Trevor Day School’s proud history began in 1930, on the Upper East Side of Manhattan, where Nursery and Kindergarten students formed the student body of The Day School of the Church of the Heavenly Rest. The Day School soon expanded enrollment through 2nd grade, grew facilities, and developed its unique approach to education. The school’s first 8th-grade class graduated in 1970, just one year after it became independent from the church.
The Day School was committed not only to academic growth and achievement, but also to children’s social and emotional development. From this foundation grew the tenets of Trevor: collaboration, meaningful teacher-student relationships, and active learning—with students at the center of the learning.
As a part of Trevor's rich heritage, the Walden School merged with New Lincoln School in 1988, and the New Walden Lincoln School then merged with The Day School in 1991. In that same year, the Goodman Building at 1 West 88th Street was acquired, allowing for an expansion of The Day School through 12th grade.
This building is named for Andrew Goodman, the civil rights activist who, in 1964, was murdered alongside James Chaney and Michael Schwerner, while registering African-American voters in Mississippi. Their deaths inspired support for the passage of the Voting Rights Act of 1965.
In 1997, the Board of Trustees voted to rename The Day School in honor of the leadership and dedication of Paul Trevor, an early Board President. The Trevor Day School era had begun.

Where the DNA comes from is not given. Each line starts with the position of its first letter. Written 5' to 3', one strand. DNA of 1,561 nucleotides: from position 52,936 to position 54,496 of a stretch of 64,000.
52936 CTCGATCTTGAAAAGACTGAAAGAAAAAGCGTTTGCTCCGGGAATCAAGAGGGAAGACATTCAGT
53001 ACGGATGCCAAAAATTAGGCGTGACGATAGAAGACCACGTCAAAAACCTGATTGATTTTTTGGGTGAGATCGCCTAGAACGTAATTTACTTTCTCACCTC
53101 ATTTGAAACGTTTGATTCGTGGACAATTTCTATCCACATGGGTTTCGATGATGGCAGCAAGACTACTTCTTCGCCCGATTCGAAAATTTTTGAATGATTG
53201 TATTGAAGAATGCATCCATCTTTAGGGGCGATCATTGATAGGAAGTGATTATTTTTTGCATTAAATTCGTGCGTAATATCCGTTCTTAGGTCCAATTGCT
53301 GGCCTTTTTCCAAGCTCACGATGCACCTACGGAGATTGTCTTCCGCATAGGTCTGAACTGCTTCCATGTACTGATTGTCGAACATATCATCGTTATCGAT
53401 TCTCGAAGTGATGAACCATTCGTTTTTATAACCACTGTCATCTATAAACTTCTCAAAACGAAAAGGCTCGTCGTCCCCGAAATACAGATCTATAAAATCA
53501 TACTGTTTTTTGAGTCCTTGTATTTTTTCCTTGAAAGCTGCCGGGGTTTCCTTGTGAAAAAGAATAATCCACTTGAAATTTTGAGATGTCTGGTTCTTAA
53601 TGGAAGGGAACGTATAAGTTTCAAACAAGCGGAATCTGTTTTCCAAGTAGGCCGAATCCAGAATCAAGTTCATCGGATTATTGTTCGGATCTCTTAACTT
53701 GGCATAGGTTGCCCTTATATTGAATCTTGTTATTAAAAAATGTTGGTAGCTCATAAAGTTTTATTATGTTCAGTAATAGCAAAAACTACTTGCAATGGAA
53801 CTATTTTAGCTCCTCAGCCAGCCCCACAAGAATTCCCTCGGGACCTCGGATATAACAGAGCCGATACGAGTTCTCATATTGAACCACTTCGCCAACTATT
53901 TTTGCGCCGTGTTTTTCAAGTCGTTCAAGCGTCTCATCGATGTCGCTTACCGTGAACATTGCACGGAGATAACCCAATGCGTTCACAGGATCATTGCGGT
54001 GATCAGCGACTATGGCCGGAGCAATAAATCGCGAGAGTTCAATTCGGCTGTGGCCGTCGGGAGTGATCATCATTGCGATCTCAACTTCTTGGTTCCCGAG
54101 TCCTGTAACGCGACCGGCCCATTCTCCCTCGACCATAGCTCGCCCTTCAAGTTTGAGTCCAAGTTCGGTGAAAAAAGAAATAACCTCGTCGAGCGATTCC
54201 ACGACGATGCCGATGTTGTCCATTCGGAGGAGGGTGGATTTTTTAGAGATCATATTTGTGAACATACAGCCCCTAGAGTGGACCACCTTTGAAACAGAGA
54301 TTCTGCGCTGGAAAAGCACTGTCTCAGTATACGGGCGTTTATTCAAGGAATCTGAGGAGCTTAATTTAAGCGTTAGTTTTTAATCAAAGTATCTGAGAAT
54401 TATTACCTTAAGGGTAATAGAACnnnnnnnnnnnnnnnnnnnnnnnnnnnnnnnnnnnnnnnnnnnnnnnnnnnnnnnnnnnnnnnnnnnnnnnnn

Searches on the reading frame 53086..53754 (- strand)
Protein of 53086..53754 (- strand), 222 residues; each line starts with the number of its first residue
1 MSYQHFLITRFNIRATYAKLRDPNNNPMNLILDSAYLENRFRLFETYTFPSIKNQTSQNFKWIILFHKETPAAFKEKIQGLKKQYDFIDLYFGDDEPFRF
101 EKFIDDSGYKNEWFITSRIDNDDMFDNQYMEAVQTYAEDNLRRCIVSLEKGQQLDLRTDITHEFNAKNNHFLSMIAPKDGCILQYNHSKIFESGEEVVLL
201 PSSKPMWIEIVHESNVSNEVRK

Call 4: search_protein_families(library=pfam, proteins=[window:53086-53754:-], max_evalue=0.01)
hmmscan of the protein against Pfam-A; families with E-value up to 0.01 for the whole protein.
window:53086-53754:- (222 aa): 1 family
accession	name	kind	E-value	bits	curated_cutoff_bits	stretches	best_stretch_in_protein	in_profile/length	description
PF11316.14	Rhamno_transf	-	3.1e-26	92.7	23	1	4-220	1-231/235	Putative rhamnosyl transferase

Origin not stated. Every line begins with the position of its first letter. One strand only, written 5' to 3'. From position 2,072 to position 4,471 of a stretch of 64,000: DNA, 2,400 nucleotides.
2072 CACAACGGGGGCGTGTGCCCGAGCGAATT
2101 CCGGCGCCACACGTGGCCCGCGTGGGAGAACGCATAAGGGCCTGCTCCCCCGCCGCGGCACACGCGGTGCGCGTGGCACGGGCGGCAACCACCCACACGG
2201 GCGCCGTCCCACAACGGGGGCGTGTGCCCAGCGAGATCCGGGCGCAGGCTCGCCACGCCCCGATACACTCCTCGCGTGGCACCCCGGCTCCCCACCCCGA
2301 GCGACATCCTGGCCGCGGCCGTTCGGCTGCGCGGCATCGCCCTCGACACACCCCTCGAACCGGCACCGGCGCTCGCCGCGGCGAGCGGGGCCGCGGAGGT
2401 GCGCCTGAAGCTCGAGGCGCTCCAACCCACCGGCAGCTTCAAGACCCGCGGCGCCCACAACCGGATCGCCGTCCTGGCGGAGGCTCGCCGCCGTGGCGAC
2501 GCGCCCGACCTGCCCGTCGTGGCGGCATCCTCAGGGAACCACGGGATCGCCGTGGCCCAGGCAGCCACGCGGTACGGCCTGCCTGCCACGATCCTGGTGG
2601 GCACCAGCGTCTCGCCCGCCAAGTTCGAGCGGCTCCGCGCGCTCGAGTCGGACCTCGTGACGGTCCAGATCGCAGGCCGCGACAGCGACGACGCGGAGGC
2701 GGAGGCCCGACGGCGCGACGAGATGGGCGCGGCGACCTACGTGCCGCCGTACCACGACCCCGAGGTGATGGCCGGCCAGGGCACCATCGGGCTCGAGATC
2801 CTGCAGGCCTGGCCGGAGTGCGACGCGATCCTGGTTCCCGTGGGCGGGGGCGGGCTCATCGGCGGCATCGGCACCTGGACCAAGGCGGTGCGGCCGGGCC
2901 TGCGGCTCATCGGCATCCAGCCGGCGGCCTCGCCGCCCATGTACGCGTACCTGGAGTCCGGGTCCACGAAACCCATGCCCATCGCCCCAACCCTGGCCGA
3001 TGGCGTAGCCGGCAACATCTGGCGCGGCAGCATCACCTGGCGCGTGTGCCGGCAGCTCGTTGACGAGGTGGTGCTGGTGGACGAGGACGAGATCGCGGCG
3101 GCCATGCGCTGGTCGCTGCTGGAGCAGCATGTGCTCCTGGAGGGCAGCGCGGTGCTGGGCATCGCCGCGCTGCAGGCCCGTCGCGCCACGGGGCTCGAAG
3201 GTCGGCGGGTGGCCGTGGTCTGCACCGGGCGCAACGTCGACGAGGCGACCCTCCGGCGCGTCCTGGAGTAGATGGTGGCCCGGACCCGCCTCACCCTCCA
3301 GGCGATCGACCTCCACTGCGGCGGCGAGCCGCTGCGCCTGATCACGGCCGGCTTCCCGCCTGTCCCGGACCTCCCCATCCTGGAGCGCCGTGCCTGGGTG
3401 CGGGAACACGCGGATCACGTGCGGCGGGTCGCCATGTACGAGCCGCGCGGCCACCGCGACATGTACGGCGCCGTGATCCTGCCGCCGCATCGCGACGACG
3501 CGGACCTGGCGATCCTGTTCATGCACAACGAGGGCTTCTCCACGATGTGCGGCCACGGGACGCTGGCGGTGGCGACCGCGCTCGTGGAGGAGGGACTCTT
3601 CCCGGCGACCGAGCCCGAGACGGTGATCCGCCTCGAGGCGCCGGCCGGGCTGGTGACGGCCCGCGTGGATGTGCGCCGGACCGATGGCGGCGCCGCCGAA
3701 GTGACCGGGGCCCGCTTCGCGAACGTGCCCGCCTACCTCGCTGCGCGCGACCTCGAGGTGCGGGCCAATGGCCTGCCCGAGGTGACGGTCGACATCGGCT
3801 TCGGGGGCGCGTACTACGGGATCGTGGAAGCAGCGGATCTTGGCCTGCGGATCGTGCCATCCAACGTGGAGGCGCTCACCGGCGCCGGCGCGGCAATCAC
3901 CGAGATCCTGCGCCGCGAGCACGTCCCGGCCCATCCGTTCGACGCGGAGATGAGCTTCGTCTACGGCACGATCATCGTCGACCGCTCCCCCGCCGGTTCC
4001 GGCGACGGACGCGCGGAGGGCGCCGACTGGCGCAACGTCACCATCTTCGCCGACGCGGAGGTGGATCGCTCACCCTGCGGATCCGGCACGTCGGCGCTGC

Over the course of Trevor’s rich 89-year history, many unique programs and traditions have been perfected. In the late 1970s, the first iteration of Trevor’s signature common spaces took form when basement walls in the 90th Street building were knocked down to create a more flexible and collaborative learning space.
Developed 25 years ago, Trevor’s adaptation of the parent-teacher conference, called the family conference, gives students an active voice in which to celebrate achievements, identify challenges, and chart goals within their educational trajectory. Committed to innovation and the meaningful integration of technology into the curriculum, The Day School first introduced computers to the classroom in 1982. With a steady eye on the future, Trevor then led many of its independent school peers as a pioneering one-to-one laptop school in 1996. Trevor is again at the forefront of technology, having debuted its Digital Humanities program in 2017—a unique curriculum applying digital technologies to history.
Growing with the needs of its student body, Trevor opened a state-of-the-art, LEED Gold, 105,000 square foot Middle & Upper School building on East 95th Street in 2015 and the Lower School relocated to the renovated Goodman Building on 88th Street. Both of these buildings are designed to advance the Trevor mission, and each offers students exceptional academic, athletic, arts, and collaborative spaces.